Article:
Winter Wanderings

With the onset of rain, wind and cold, Coastal residents and visitors take stock of what winter represents; perhaps a needed vacation or catching up on reading. But let not the weather dampen your sense of adventure. The Oregon Coast’s beauty is not limited by season. Get outside now and see things many ignore when the rains come. Ralph Waldo Emerson spoke fondly of measuring health by the number of shoes one has worn out. In other words, take a hike!

Perched north of Manzanita, Oswald West State Park is boundlessly beautiful; winding trails, lush undergrowth, regal trees, and breathtaking vistas of sea and sand. Stretching along four miles of coastline between Arch Cape and Neah-Kah-Nie Mountain, this 2,500 acre preserve is a place of quiet contemplation and regenerative power. Though camping is no longer permitted, the plentiful trails offer something for hikers of every skill level.

One spirals up Neah-Kah-Nie Mountain for magnificent views of winter storms building over the Pacific. Another stretches between Cape Falcon and Arch Cape. The two mile Cape Falcon Trail begins at the northwest parking lot along Highway 101. A half-mile hike gives way to a brilliant overlook of Short Sand Beach. There, the trail forks to Cape Falcon, where on a clear winter day you can see north to Tillamook Head and south to Cape Lookout. For the more adventurous, a 13 mile stretch of the Oregon Coast Trail twists through the park, from Arch Cape to Manzanita.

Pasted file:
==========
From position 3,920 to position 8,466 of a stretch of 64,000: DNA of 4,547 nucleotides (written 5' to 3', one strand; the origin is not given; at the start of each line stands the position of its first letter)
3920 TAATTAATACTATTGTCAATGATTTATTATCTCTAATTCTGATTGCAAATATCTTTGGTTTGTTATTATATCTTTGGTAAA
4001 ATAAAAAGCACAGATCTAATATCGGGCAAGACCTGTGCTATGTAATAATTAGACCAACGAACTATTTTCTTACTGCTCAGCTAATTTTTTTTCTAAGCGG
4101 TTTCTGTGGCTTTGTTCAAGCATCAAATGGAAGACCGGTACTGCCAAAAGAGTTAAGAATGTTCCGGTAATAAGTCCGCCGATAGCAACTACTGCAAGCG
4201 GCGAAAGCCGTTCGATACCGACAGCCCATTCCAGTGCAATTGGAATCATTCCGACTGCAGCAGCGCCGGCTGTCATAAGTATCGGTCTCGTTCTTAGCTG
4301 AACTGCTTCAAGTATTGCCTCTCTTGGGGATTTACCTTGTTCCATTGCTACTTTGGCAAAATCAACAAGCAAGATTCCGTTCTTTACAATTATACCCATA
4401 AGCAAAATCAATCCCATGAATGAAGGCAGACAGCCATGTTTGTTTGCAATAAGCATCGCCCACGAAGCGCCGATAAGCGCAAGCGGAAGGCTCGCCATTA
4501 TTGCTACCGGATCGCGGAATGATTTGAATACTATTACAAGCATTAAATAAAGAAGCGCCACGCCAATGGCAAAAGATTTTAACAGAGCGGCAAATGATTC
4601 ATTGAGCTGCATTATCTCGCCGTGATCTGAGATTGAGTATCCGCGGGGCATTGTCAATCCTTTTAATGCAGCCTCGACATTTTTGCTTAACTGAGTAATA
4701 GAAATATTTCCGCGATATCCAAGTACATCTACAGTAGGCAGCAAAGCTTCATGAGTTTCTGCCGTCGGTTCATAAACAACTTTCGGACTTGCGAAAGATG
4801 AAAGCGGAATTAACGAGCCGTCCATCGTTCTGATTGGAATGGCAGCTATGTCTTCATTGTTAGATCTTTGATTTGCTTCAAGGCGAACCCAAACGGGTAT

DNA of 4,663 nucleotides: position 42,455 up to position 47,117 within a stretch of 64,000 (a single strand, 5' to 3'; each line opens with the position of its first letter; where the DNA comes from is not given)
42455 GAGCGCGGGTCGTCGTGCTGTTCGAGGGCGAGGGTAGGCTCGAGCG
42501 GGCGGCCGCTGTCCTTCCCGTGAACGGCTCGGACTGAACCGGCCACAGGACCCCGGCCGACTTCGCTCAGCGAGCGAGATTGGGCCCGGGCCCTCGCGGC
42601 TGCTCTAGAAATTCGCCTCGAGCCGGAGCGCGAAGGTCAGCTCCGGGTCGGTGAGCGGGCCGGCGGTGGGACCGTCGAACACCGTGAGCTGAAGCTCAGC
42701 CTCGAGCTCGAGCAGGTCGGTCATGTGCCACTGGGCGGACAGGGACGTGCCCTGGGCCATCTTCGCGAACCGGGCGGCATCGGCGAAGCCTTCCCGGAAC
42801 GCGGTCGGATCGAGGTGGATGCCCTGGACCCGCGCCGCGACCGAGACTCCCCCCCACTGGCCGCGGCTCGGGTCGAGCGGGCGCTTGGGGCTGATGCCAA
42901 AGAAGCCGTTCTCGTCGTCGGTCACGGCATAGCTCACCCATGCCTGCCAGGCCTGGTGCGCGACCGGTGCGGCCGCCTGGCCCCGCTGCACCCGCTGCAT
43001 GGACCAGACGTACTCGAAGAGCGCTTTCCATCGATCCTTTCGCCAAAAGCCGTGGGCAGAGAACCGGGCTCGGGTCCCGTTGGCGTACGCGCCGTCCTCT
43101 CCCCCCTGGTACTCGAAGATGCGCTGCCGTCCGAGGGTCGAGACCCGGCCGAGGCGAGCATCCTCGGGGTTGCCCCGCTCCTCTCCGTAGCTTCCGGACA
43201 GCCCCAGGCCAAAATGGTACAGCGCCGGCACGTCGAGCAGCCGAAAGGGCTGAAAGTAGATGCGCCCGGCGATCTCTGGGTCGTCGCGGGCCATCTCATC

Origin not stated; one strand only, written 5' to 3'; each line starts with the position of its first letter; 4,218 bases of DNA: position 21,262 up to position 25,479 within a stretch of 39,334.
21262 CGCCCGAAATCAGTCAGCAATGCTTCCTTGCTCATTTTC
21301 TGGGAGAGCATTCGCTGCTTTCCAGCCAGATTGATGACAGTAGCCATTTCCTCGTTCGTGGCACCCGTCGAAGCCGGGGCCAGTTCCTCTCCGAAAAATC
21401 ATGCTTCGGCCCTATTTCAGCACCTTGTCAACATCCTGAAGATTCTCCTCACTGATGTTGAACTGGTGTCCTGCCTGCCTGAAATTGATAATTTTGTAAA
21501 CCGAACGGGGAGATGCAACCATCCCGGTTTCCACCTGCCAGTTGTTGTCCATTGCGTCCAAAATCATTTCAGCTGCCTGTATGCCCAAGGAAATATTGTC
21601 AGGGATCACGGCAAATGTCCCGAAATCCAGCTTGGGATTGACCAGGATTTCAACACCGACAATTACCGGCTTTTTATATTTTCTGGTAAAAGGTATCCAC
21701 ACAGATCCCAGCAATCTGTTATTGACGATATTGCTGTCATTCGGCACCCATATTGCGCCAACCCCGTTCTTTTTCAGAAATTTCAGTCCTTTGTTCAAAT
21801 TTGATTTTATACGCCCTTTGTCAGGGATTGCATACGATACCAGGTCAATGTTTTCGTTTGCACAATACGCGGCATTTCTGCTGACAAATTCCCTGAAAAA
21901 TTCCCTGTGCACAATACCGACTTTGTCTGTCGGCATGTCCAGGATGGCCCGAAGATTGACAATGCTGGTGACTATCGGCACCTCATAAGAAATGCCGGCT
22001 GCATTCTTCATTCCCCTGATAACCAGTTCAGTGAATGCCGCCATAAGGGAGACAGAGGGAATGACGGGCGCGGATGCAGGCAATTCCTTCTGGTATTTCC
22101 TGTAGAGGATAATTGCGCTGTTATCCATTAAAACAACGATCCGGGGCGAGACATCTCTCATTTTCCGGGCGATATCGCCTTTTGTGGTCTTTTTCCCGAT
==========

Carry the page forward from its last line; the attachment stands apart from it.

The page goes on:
The most accessible trail winds through old growth from the south parking lot, ending above Short Sands Beach. Here lies the park’s essence; trees out of Tolkein, pounding waves, and supplies for driftwood fort-building. A popular cove with surfers, several are always bobbing in the waves. In the fall and winter, the park quiets considerably, anticipating thundering surf and lashing wind. The hissing rain on the emerald canopy adds a serenity found only outdoors in a Coastal winter.

Dan Haag
Born and raised in the great white north of Minnesota, Dan Haag felt the pull of the north Oregon Coast in the early 90s. Finding that rain never needed to be shoveled, he married an Oregon girl and settled in Manzanita, where he works as director of the Manzanita Visitors Center. He is also a freelance writer whose work has appeared in a variety of state and national publications. He spends his free time wandering the area’s many trails, supporting the Oregon wine and beer industry, perusing coastal bookstores, and chasing his black Labrador, Lilo, along the beach.